Nearly every pet parent, at some point in their dog’s life, will encounter one… the dreaded tick. Known to carry a variety of diseases, from Lyme disease to ehrlichiosis, anaplasmosis, and more, these parasites can live anywhere – the dog park, your favorite hiking trail, and yes, even in your own backyard.
Luckily, there are several ways to make your yard less attractive to ticks (and the diseases they carry) with a few simple landscaping rules!
3. While ticks are typically more active in the summer and warmer months, there is no “tick season,” they can bite any time of the year, even in winter.
4. There are roughly 850 species of ticks, many of which can transmit diseases including Lyme disease, Ehrlichia, and Rocky Mountain Spotted Fever. An infestation, even by a non-disease carrying tick, can lead to life-threatening anemia or infection.
5. Contrary to popular belief, ticks do not, and cannot, jump or fly, nor do they drop from trees onto a host. Instead, they crawl from the ground up. Ticks typically climb up a blade of grass and wait to grasp onto a potential host passing by. Ticks are, however, hard-wired to feed around a host’s head or ears, so once they grasp on, they tend to crawl upward.
6. Ticks, tick bites, and tick-borne diseases are completely preventable! And, one very important step to preventing ticks on your dog is to make your yard less attractive to the blood-sucking arachnids.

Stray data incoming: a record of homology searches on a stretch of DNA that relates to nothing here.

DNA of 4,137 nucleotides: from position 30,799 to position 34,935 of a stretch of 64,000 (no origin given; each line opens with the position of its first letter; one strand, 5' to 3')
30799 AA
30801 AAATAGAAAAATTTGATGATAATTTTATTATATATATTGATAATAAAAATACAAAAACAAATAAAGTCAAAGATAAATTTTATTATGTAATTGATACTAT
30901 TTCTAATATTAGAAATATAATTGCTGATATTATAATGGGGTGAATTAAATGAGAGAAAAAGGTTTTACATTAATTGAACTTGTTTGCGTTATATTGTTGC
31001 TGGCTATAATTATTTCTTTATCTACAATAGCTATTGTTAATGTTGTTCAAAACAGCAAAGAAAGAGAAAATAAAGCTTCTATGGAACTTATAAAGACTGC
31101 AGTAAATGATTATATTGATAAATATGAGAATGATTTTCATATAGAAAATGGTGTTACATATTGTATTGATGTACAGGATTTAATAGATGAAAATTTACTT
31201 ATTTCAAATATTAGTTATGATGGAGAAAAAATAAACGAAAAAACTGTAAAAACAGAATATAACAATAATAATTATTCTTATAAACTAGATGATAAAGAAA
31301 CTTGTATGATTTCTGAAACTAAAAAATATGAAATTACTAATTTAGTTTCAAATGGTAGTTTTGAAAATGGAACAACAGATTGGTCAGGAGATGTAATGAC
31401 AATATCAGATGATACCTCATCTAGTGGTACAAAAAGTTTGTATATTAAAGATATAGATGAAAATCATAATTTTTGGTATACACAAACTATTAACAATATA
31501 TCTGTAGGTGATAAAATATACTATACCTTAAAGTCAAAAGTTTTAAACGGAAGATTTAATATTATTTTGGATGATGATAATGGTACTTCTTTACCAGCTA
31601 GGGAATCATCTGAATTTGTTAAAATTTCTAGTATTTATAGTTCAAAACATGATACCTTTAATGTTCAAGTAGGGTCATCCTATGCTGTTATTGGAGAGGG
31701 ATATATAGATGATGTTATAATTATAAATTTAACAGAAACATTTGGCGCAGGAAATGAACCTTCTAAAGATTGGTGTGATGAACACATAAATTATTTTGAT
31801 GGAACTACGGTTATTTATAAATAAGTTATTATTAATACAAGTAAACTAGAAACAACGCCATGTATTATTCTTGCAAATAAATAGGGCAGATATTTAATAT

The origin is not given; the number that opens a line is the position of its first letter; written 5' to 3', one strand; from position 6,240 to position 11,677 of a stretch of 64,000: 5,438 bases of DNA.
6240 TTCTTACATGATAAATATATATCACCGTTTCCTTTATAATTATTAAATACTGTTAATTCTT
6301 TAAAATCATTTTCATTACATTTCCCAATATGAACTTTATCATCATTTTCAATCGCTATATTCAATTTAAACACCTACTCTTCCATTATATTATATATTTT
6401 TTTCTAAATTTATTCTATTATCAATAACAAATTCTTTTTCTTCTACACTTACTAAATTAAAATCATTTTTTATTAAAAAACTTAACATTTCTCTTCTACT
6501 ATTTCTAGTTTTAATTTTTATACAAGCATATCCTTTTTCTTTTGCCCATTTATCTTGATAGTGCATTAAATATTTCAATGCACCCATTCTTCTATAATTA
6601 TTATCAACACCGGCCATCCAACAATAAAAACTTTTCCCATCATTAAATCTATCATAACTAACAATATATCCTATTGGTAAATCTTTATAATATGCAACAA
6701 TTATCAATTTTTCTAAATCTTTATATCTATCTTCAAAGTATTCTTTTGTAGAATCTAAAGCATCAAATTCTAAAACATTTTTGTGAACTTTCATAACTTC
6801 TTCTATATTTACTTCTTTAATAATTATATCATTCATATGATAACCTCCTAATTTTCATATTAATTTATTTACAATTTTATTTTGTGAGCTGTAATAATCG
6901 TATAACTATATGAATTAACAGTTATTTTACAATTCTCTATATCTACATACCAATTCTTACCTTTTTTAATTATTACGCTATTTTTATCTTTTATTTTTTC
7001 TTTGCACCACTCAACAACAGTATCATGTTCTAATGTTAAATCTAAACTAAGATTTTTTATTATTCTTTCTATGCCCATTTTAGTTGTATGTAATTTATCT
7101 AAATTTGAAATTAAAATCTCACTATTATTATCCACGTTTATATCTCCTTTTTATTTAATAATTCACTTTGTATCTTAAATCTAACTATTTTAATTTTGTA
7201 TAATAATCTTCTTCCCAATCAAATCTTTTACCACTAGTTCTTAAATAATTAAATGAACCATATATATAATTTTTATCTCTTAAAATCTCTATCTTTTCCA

Preventing ticks in your yard:
These tips, along with an appropriate tick preventative, either pet-safe pesticides, tick collars, topical sprays or “spot-on” treatments directly on your dog, will help to keep your furriest family members tick-free:
• Mow regularly, keeping your lawn free of tall grasses, particularly around the home and bordering the lawn.
• Don’t allow fallen leaves to accumulate. Rake often.
• Whenever possible, keep playground equipment, patios, and lawn furniture in a predominantly sunny location.
• Keep your yard free of debris, trash, wood piles, old furniture, and other items that either give ticks a place to hide or attract the rodents that ticks feed on.
• If your yard borders or backs up to a wooded or overgrown area, create a border of rock or gravel, about 3-feet wide, to reduce the likelihood that ticks will crawl into your yard.
• Consider planting tick-repelling plants around your property to keep the bugs at bay. Lavender and Peppermint are known tick-deterrents and are non-toxic to dogs.
What if I find a tick?
Sometimes, despite our best efforts, a tick will find it’s way into your yard or onto your dog. Generally, if a tick is found and removed within 24-hours, the chance of it transmitting a disease or virus to the host is greatly minimized.
Make a routine of checking your dog for ticks regularly, all year long, paying close attention to feet, armpits, and around the head, face, and ears. If you find a tick, safely remove it as soon as possible. For detailed instructions, check out this guide to Safely Removing a Tick From Your Dog’s Skin.
Remember, prevention is the most important step in avoided ticks and tick-borne diseases.